Tag Archives: analytics

Measuring Affinity

With a variety of internal and external data easily available, prospect researchers and analysts are able to provide greater insight to reach their organization’s goals. In order for data to help grow the prospect pipeline and inform decisions, one must be able to turn this data into valuable measurements.

I learned this first-hand in my initial attempt to create an affinity score to assist with prospect identification. To prepare for the task, I asked myself a series of questions. Some of those questions included:

What is affinity?

How do I define affinity for my organization?

Who would I consider has a high affinity for my organization?

What data is available to me that supports the statement, “a constituent has a high affinity?”

Do all significant donors or volunteers represent their affinity in the same way?

Which data points that are common between “high affinity constituents” and new prospects are, or are not, coincidental?

Which data points have greater ‘weight’ than others?

Which data points should have a maximum capacity in the resulting total score?


All of these and more were critical in my attempt to create a score.

Please note the use of the word ‘attempt’ above. I stress this because there is quite a bit of trial and error in the path to a final product. This is a project where one must continuously validate, adapt and iterate until the results successfully inform the decisions of your team.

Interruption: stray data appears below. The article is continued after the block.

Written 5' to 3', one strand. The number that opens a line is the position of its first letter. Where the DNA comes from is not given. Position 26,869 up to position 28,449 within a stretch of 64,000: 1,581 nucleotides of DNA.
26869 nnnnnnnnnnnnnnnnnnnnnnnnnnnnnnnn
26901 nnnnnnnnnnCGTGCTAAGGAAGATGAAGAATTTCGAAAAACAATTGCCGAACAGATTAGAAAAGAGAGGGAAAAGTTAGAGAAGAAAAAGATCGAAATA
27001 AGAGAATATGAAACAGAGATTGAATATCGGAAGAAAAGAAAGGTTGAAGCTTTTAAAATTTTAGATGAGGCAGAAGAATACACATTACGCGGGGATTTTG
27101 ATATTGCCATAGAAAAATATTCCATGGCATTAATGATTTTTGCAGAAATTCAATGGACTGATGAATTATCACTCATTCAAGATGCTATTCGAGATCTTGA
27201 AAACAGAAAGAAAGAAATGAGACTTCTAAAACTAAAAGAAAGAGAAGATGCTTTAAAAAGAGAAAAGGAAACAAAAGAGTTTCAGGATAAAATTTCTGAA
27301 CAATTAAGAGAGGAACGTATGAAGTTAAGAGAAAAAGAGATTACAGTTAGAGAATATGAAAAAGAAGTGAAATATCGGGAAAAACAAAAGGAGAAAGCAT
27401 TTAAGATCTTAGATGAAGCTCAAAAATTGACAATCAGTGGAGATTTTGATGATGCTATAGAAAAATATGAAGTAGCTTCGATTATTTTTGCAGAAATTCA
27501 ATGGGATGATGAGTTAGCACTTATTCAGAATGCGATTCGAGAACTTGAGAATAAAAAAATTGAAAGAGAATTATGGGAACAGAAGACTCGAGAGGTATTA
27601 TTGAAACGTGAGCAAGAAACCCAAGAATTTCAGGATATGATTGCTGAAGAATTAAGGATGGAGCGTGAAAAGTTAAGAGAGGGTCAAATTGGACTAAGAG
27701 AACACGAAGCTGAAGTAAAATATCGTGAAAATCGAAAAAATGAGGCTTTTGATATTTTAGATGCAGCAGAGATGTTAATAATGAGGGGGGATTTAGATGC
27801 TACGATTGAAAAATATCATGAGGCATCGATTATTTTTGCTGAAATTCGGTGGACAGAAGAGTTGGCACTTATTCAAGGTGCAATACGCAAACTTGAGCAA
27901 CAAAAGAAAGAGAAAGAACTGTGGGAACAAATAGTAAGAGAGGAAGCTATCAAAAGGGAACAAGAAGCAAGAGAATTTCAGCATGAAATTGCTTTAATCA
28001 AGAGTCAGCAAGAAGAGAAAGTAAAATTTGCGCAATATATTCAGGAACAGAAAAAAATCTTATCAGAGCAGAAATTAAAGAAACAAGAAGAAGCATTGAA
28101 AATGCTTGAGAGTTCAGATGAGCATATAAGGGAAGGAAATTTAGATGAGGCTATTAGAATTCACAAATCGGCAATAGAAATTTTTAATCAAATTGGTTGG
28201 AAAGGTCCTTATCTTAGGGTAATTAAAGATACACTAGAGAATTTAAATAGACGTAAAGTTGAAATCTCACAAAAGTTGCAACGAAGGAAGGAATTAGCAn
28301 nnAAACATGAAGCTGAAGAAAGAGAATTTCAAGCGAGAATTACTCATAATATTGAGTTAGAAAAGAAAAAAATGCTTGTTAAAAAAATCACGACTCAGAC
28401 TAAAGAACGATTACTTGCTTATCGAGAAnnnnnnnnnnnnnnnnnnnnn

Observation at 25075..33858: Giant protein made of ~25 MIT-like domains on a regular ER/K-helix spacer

Do not be afraid to try this on your own. There are services that can help with the process, but Excel is a great tool to begin the data manipulation required to calculate your score. Whether or not you use Excel or a specialized application for developing a score, it does not eliminate the need to question and understand affinity for your organization.

So I ask you, what is affinity for your organization?

1 Comment

Filed under Uncategorized

Case study – planned giving prospecting

Perusing the Prospect-DMM recently, I spotted an entry from Michael Pawlus of Grand Valley State University.  He generously shared his presentation slides from the APRA International conference in New Orleans.



He steps you through a scenario of how to build a segmentation score for planned giving donors if you don’t have the resources or time to invest in extensive modeling.  His method encourages us to first look to our own intuition and check to see if our assumptions are true. What a great approach!

While it’s impossible to receive the full impact of Michael’s presentation just by reading his slides, his underlying messages are clear and easy to understand.  Click on the slide image to open the deck.


Leave a comment

Filed under Uncategorized

Persuasion modeling – the next big thing

The next frontier of predictive modeling is not about predicting a possible outcome for each constituent (such as identifying constituents who are most likely to lapse, renew, make a planned gift, etc.).  The next frontier of predictive modeling is known as persuasion modeling.